Scottish National Dictionary (1700–)

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SOOP, v., n. Also soup, supe, swoop, ¶swupe-; and Sh. forms swüp, swöp. Sc. forms and usages of Eng. sweep (Rnf. 1788 E. Picken Poems 27; Sc. 1819 Scott Bride of Lamm. xi.; Ayr. 1822 Galt Provost xxvii.; Sh. 1836 Gentleman's Mag. II. 590; Kcb. 1894 Crockett Raiders xxxvi.; Rxb. 1914 Kelso Chronicle (25 Dec.) 4; Bwk. 1943 W. L. Ferguson Vignettes 83; Cai., m. and s.Sc. 1971). See also Swype. [sup; Sh. swøp]

I. v. A. Forms: inf. and pr.t.: as above; pa.t.: soopit (s.Sc. 1873 D.S.C.S. 208; Per. 1915 Wilson L. Strathearn 198). Also in n.Eng. dial., soupit (Slk. 1813 Hogg Queen's Wake (1874) 14; Rxb. 1820 Scots Mag. (June) 533; m.Lth. 1894 P. H. Hunter J. Inwick 21), soopt (e.Lth. 1908 J. Lumsden Th' Loudons 121), soupt (Sc. 1820 Scots Mag. (May) 92), swoopit (Sc. 1830 Wilson Noctes Amb. (1855) II. 413), swüped (Sh. 1877 G. Stewart Tales 90), swüpid (Sh. 1950 New Shetlander No. 20. 26), swüppid (Sh. 1922 J. Inkster Mansie's Röd 16); pa.p.: soopit (Sc. 1819 Scott Bride of Lamm. xi.), soopet (Sc. 1808 E. Hamilton Glenburnie Concl.), sooped (Kcb. 1894 Crockett Raiders xxxvi.), soopt (Sc. 1827 Wilson Noctes Amb. (1855) I. 293), soupet, swoopit (Sc. 1834 Wilson Noctes Amb. (1856) IV. 85), swupet (s.Sc. 1857 H. S. Riddell St. Matthew xii. 44), swöppid (Sh. 1901 Shetland News (16 Mar.)).

B. Usages: 1. As in Eng., to sweep. Deriv. swooper, a brush; phrs.: deil soupet, see Deil, II. 2. (4), let ilka ane soop before their ain door, attend to your own faults rather than those of others (Sc. 1832 A. Henderson Proverbs 7), soup-the-causey, a scrub, one who would do the meanest thing for money (Fif. 1825 Jam.). Gall. 1824  MacTaggart Gallov. Encycl. 34:
The meal basie, the feather swooper.
Kcb. 1897  66th Report Brit. Ass. 465:
The whisk used for brushing the dry meal off the cakes is called ‘the sooper', and is made of the wing-feathers of domestic fowls.
Lnk. 1910  W. Wingate Poems (1919) 72:
It maun be when my curtains hae been new washed white, The sweep mistak's and plumps his sooper doon oor lum.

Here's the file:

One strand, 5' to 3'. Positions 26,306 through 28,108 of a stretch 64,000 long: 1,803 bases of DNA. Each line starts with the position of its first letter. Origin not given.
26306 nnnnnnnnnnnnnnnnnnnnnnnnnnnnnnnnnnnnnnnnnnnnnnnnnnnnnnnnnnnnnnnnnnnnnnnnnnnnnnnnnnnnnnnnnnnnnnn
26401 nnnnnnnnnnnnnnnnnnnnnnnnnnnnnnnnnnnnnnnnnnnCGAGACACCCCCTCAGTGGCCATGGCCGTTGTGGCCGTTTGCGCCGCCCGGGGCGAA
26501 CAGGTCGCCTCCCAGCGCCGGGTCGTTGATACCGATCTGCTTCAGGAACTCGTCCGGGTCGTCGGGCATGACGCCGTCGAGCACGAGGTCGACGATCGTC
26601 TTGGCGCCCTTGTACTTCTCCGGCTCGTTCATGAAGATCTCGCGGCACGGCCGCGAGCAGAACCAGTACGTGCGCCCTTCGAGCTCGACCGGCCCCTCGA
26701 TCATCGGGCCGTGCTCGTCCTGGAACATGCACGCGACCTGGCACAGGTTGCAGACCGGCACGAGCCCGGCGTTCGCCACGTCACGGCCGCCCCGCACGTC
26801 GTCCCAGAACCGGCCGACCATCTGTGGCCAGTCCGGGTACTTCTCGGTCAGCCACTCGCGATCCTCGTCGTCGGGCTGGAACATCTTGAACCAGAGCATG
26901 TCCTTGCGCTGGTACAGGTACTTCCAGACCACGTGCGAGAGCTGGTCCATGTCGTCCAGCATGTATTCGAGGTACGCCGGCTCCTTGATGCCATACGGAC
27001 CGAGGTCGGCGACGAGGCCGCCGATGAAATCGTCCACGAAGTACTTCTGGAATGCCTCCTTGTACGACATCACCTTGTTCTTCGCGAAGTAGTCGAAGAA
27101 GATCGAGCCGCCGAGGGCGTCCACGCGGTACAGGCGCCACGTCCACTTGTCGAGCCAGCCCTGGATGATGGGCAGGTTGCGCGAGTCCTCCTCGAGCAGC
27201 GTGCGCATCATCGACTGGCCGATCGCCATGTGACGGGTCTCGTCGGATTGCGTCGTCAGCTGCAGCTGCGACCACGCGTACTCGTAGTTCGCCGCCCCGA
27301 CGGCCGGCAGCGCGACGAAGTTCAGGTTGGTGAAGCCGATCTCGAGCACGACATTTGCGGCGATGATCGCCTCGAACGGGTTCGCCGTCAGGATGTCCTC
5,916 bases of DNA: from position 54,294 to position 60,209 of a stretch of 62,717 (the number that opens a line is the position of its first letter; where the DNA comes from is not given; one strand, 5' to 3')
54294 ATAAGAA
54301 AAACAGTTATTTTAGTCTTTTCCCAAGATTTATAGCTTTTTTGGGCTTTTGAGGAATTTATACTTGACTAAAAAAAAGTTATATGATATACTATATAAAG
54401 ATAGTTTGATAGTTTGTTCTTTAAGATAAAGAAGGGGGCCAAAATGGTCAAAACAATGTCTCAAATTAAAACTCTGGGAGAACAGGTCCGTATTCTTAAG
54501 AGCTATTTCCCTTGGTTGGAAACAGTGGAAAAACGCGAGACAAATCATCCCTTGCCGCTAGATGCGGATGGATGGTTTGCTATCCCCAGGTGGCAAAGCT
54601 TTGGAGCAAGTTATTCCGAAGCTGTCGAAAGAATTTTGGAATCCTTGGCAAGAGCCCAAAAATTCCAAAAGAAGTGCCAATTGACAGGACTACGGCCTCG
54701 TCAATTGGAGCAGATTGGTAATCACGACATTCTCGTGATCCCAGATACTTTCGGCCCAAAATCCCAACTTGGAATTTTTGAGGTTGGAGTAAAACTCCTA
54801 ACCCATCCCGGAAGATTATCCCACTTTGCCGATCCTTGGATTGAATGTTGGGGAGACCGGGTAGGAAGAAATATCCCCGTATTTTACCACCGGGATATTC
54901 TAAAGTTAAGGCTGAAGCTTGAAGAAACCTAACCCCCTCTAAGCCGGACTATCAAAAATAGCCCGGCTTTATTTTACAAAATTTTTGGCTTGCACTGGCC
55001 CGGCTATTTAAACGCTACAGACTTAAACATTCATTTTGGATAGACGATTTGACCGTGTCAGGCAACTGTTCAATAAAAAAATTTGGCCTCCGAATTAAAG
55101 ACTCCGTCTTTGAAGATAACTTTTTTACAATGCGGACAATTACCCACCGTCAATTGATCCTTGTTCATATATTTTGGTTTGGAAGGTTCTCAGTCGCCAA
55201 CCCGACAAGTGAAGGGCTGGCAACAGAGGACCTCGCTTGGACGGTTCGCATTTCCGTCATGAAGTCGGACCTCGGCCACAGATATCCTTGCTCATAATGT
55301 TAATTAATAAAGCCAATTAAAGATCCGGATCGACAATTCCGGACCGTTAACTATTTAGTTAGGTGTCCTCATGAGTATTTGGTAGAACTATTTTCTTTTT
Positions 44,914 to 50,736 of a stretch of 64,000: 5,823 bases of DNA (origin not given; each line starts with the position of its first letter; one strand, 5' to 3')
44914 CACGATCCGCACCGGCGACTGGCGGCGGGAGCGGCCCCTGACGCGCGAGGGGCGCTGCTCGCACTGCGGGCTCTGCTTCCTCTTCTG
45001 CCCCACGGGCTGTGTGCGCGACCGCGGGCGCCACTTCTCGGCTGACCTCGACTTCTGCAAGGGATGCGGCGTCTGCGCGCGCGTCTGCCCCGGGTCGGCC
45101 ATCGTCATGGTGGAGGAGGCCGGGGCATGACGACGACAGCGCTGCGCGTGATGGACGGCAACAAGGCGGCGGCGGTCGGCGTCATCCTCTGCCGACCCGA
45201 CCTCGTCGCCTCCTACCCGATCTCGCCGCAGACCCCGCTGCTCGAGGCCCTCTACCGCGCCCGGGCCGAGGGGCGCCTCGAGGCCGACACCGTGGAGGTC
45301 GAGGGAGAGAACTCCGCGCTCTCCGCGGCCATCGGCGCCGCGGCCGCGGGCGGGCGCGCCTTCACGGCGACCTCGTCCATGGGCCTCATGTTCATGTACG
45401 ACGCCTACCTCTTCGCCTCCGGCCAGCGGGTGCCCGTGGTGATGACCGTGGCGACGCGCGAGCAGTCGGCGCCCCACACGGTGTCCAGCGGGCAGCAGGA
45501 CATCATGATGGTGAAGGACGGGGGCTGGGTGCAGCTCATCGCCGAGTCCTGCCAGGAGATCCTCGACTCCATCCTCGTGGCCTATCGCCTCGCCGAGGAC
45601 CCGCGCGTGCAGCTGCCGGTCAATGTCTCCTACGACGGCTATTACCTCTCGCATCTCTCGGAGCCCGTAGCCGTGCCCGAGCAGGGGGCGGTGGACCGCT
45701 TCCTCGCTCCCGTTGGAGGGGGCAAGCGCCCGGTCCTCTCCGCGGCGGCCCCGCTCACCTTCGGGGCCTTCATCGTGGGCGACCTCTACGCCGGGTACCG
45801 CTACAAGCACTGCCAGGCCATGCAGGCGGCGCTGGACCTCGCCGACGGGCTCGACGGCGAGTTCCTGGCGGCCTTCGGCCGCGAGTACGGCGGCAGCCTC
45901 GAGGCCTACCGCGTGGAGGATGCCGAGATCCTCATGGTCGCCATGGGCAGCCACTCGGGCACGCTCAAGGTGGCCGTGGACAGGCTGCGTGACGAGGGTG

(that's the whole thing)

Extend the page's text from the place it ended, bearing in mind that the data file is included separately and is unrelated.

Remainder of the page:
2. In Curling, tr. and absol.: to sweep (the ice) in the path of a curling-stone in order to assist its progress; with up: to speed (a curling-stone) onwards by so doing. Gen.Sc. Deriv. sooper, the person who sweeps the ice. Lnk. 1805  G. McIndoe Poems 56:
Just break an egg on't — gi'e him days, Supe, supe him up, — another says.
Ayr. a.1822  A. Boswell Poet. Wks. (1871) 195:
Soop the rink, lads, wide enough, The hog-scores mak', and mak' ilk brough.
Lnk. 1853  W. Watson Poems 72:
While station't an' steady the soopers are ready To keep baith the howe an' the head ice in trim.
Dmb. 1868  J. Salmon Gowodean 74:
They who would wi' Gibbie clink or jink, Maun ken to soop the ice to any rink.
Lth. 1885  J. Strathesk Blinkbonny 270:
Soop weel when I tell ye.
Wgt. 1885  G. Fraser Poems 210:
We'll soop up the stanes wi' the greatest o' pains.
Ags. 1891  Barrie Little Minister xi.:
Soop her up, man, soop her up; no, no, dinna, dinna; leave her alane.
Abd. 1928  J. Baxter A' Ae 'Oo' 20:
See the rinkers' grey globes hurlin; Hark the skip, “Soop up! Soop up!”
Dmf. 1937  T. Henderson Lockerbie 57:
The ice being keen it required little soopin'.
Sc. 1967  Scotsman (17 Nov.) 16:
“Soop, soop”: Mr. W. Y. Bell, Mr. Andrew Black (skip) and Mr. Ian Rollo sweep up a stone in the quarter-finals of the Farmers' Curling Championship.

II. n. Coll. sing. The sweepings, refuse. Sh. 1900  Shetland News (28 July):
Shü hüv'd da swöp aff o' da caird back i' da fire.

[O.Sc. sowp, to sweep, 1475. For phonology cf. Soom, Soople, soord, Swurd, and P.L.D. § 76.]

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"Soop v., n.". Dictionary of the Scots Language. 2004. Scottish Language Dictionaries Ltd. Accessed 17 Dec 2017 <http://www.dsl.ac.uk/entry/snd/soop>

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